Maryland among states to get FEMA coordinator


WASHINGTON -- Maryland disaster officials praised yesterday a federal move to provide one-stop federal assistance for Maryland and 12 other states in time for the hurricane season.

The Homeland Security Department's decision Wednesday to designate a federal official in Maryland to coordinate federal hurricane assistance was among the key recommendations of a 2004 Maryland Department of Planning report produced after the state was devastated by Tropical Storm Isabel.

"They want to make sure each state and jurisdiction can pick up the phone and say, `We need this, this, this and this,'" said Maryland Emergency Management Agency spokesman Jeff Welsh. "Once they sort out the responsibilities, I'm sure it will help. There's a value in knowing who to talk to."

When hurricane season begins June 1, the new federal coordinators also will be in place in Texas, Louisiana, Mississippi, Alabama, Florida, Georgia, South Carolina, North Carolina, Virginia, Delaware, New Jersey and New York, the Department of Homeland Security said.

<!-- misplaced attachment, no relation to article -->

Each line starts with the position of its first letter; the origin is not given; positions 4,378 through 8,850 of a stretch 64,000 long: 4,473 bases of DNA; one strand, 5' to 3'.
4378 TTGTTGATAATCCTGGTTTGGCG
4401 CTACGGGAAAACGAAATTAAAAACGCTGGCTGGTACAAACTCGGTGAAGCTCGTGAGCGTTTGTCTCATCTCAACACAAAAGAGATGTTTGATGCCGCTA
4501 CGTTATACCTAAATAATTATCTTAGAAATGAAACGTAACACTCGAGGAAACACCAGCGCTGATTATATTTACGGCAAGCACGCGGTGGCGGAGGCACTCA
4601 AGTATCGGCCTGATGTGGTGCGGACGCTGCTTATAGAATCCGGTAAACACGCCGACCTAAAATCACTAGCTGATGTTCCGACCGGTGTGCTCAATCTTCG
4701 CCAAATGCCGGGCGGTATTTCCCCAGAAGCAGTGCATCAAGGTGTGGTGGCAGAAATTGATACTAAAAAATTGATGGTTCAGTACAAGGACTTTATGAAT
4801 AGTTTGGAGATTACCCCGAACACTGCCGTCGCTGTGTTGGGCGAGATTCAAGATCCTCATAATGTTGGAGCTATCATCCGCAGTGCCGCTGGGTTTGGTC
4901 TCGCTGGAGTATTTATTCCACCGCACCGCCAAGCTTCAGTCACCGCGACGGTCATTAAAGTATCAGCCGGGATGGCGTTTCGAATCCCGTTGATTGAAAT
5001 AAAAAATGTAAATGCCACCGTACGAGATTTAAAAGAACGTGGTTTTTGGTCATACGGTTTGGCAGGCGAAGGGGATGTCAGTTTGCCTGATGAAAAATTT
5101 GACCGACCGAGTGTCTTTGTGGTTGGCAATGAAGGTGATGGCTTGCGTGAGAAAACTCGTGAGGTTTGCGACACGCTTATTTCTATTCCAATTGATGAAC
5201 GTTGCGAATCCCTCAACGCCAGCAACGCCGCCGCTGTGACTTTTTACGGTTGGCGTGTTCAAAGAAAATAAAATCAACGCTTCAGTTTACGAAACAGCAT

Tropical Storm Isabel ravaged Maryland's bay waterfront counties in September 2003. In response to that storm, the Department of Planning issued a report of lessons learned, including the need for a single FEMA official to be designated to Maryland. The protocol in place in 2003 provided a federal officer be assigned to a state only after a declaration of disaster was made.

"FEMA guidance was inconsistent," the report said. "Differing interpretations of guidelines were offered. It would have been more efficient if FEMA had provided federal forms or reporting documents to MEMA and state agencies prior to the storm."

That report was released in September 2004. Hurricane Katrina fallout spurred action.

"In Louisiana and Mississippi, people didn't know who to turn to," Welsh said. "This is about the ability of the federal government to provide the support that people want."

Ruth Masceri, deputy director of MEMA's planning directorate, said that although the group of federal coordinating officers has always been good, having one assigned to the state is a necessary improvement.

"It's a very positive and proactive step," Masceri said. "And I'm happy to see it."

Baltimore Sun Articles
Please note the green-lined linked article text has been applied commercially without any involvement from our newsroom editors, reporters or any other editorial staff.